What we appear to have here is a noxious guisado containing many of the key tropes of global cinematic cool, interspersed with pointless scenes of men in showers or sitting on the edge of beds.
Representing America there's Josh Hartnett's Kline, a former LAPD detective 'contaminated' by his last job, hunting down the serial murderer Hasford, played by Elias Koteas. We get flashbacks to this relationship at various, not especially relevant moments during Kline's new project, an all-expenses paid private investigation into the whereabouts of Shitao, the misplaced son of a Pharma magnate.
Kline heads first to the jungles of the Philippines, where he's told that Shitao was murdered by the goons of a local mining thug who didn't want to contribute to an orphanage. The vaguest of trails takes Kline onto Hong Kong where Shitao does indeed appear to have turned up, performing Christ-like miracles in the long grass outside the city limits.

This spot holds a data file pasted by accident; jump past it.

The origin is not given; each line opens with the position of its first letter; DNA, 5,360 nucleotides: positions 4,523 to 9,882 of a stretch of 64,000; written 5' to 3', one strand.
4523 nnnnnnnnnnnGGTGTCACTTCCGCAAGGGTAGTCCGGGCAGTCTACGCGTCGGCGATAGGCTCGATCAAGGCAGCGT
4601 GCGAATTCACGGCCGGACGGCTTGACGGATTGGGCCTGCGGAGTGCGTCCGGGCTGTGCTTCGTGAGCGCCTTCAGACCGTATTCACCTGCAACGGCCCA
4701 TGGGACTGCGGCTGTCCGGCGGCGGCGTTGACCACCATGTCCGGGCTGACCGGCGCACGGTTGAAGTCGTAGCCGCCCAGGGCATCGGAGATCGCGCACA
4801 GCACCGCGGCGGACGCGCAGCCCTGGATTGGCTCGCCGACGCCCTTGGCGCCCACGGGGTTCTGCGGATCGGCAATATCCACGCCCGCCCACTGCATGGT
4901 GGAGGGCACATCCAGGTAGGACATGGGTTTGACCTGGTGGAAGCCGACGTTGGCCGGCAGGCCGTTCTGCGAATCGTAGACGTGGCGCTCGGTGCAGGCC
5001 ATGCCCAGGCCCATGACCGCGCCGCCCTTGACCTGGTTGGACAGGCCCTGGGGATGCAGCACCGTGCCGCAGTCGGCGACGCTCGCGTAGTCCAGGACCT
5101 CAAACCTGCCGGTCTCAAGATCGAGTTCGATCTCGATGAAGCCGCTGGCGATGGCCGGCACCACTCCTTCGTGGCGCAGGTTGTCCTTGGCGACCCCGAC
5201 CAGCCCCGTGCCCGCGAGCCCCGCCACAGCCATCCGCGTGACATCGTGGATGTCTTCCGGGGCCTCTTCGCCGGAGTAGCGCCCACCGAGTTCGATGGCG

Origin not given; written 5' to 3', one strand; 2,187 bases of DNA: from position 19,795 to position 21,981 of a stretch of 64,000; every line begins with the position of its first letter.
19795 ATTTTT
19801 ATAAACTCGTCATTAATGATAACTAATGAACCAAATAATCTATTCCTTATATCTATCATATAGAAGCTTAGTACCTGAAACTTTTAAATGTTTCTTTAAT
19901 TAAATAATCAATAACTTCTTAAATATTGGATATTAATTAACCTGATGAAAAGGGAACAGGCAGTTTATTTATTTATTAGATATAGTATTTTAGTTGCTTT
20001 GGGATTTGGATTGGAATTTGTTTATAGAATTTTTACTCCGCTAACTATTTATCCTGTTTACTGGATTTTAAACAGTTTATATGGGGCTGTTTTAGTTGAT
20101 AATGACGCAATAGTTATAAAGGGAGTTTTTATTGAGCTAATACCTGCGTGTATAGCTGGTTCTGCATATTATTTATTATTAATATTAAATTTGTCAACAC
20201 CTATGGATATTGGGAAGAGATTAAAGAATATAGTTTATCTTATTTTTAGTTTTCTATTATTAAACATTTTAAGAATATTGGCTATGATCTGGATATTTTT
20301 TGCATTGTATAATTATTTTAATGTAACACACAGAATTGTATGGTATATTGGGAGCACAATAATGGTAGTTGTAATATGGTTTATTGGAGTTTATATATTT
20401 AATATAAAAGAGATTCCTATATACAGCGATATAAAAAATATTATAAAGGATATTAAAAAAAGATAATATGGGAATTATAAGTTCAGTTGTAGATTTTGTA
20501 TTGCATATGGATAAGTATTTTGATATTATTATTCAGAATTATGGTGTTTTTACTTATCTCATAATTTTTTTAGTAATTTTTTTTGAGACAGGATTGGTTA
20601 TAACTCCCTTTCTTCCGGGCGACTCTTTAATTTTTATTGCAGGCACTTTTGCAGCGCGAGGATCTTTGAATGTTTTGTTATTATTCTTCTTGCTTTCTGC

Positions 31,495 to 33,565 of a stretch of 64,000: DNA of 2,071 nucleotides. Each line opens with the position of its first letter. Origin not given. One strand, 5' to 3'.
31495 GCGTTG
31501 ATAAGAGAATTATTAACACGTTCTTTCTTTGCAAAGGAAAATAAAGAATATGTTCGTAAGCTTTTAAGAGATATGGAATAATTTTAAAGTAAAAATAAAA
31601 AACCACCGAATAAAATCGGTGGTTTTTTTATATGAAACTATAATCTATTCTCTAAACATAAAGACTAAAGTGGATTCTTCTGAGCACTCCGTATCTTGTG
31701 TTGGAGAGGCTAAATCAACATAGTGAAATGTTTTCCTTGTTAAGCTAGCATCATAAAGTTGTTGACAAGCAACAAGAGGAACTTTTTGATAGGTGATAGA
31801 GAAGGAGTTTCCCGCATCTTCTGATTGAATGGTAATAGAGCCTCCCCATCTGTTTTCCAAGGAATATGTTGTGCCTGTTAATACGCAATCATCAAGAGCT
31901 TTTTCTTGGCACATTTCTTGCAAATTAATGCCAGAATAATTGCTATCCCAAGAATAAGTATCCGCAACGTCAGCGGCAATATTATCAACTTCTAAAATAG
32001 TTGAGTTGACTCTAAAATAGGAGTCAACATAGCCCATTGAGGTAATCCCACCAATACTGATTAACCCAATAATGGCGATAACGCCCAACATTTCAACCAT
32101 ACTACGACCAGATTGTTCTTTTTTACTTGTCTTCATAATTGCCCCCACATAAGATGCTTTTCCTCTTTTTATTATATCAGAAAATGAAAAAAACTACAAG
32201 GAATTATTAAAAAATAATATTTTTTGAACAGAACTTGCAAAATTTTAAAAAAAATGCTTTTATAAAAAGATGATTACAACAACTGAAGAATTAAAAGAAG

The police procedural elements of the plot proceed to break down as Shitao inadvertently messes with the missus of evil gangster Su Dongpo played by Korean star Lee Byun-hung. Scenes which appear to be going nowhere are interspersed with others featuring some very icky violence, and all this does somehow lead us to a final crucifiction scene...which may not actually be final after all, but by that time I'd seriously lost interest.
Worryingly, Anh Hung Tran has just finished shooting an adaptation of Murakami's Norwegian Wood.